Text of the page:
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Happy Earth Day! Today, to celebrate our lovely planet, we write about the largest tree (by canopy area) on Earth, Thimmamma Marrimanu, a Banyan tree (Ficus benghalensis) which lives in Andhra Pradesh, India. Banyan trees are fig trees which propagate from aerial dispersal—birds eat the fig seeds and (in due course) drop them on trees, rocks, or buildings. The roots grow downward as aerial roots and then become tree trunks–so the tree is known to cover buildings or strangle other trees. Banyans also reproduce by vegetative, “branching” propagation. A whole twisted interwoven grove of banyan trees is often actually one tree.
Such is the case with Thimmamma Marrimanu which has spread out over eight acres and is at least 200 years old (though, as with clonal colonies like Pando, it can be difficult to ascertain the true age of Banyan trees). Thimmamma Marrimanu is named after a devoted wife who was married to a Bala Veerayya (whatever that is). When her husband died in 1434, Thimmamma committed sati and immolated herself on her husband’s funeral pyre. A temple to the grieving (but misguided!) widow was built on the spot—then the tree sprouted from the temple.
Banyan trees are the national tree of India and they have become worked into the religions of South Asia. In Hinduism it is said that the leaf of the banyan tree is the resting place for the avatar Krishna. The fact that the Banyan tree forms a huge group of trunks and branches which seem heterogeneous but are actually a single entity is believed to have spiritual significance and underline greater truths about the interconnected nature of all living things.
What a long week! What with mad bombers and North Korea and taxes and sexy exes and goodness knows what else, I am totally ready to phone in today’s blog post. Fortunately I have the ideal solution for a quick but fun post! This year I forgot to celebrate Ferrebeekeeper’s 3rd anniversary. For our first year celebration I published a group of doodles. These are little drawings which I do at the Monday morning staff meeting at the beginning of every work week. This might sound well…sketchy, but I assure you doodling keeps me alert and allows me to remember what was said at each meeting. As you can see from the strange eclectic subjects, I think the whimsy and freedom of the weekend hasn’t quite worn off when I draw these. Sometimes, during my lunch break I color my little doodles in with highlighters or crayons. So here are 21 weeks’ worth of Monday morning staff meeting doodles. These little throw-away doodles open up a world into the subconscious where our true feelings about the universe can be found. Strangely these doodles reveal that I really like melting Middle Eastern cities of arabesques and angels (?). Less surprisingly I love fantasy beasts, gardens, fish, and mammals. I’m not sure why I love paisleys so much—maybe the sixties had a greater influence on me than I know (though I certainly wasn’t around back then).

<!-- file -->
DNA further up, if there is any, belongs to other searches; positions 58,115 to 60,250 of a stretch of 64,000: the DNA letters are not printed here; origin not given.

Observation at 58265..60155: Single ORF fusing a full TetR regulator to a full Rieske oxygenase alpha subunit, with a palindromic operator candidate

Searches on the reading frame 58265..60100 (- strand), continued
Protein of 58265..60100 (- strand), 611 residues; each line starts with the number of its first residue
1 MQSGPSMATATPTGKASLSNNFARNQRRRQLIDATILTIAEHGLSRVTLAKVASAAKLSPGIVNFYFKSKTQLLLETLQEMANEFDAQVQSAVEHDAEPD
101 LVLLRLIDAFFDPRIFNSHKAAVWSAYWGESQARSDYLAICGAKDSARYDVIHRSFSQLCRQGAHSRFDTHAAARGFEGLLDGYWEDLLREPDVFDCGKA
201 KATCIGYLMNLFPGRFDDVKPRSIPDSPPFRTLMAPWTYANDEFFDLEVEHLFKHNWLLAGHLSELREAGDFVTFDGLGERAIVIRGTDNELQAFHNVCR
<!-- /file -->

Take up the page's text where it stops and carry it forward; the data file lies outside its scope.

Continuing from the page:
My favorite is the little purple pleasure garden where a flamingo watches a phoenix fly away from the ruins of an alien robot (below), but I also like the bat and the geometric widget beast relaxing by a tree at sunset, as well as the underwater city of sharks and biomechanical walking buildings. Which ones do you like? Please leave a comment–I promise I’ll respond next week!
On August 21, 1976, the joint military forces of the United States and South Korea launched Operation Paul Bunyan, a mission which involved 813 fighting men on the ground (including a platoon of South Korean martial arts experts wired with Claymore mines), 27 military helicopters, a number of B-52 high altitude bombers with their jet fighter escorts, and the aircraft carrier Midway along with its attack group of missile cruisers, destroyers, and submarines. At the heart of the mission was a team of eight soldiers armed with chainsaws! The rest of the forces were providing support for this small team of men whose mission was…to cut down a single poplar tree.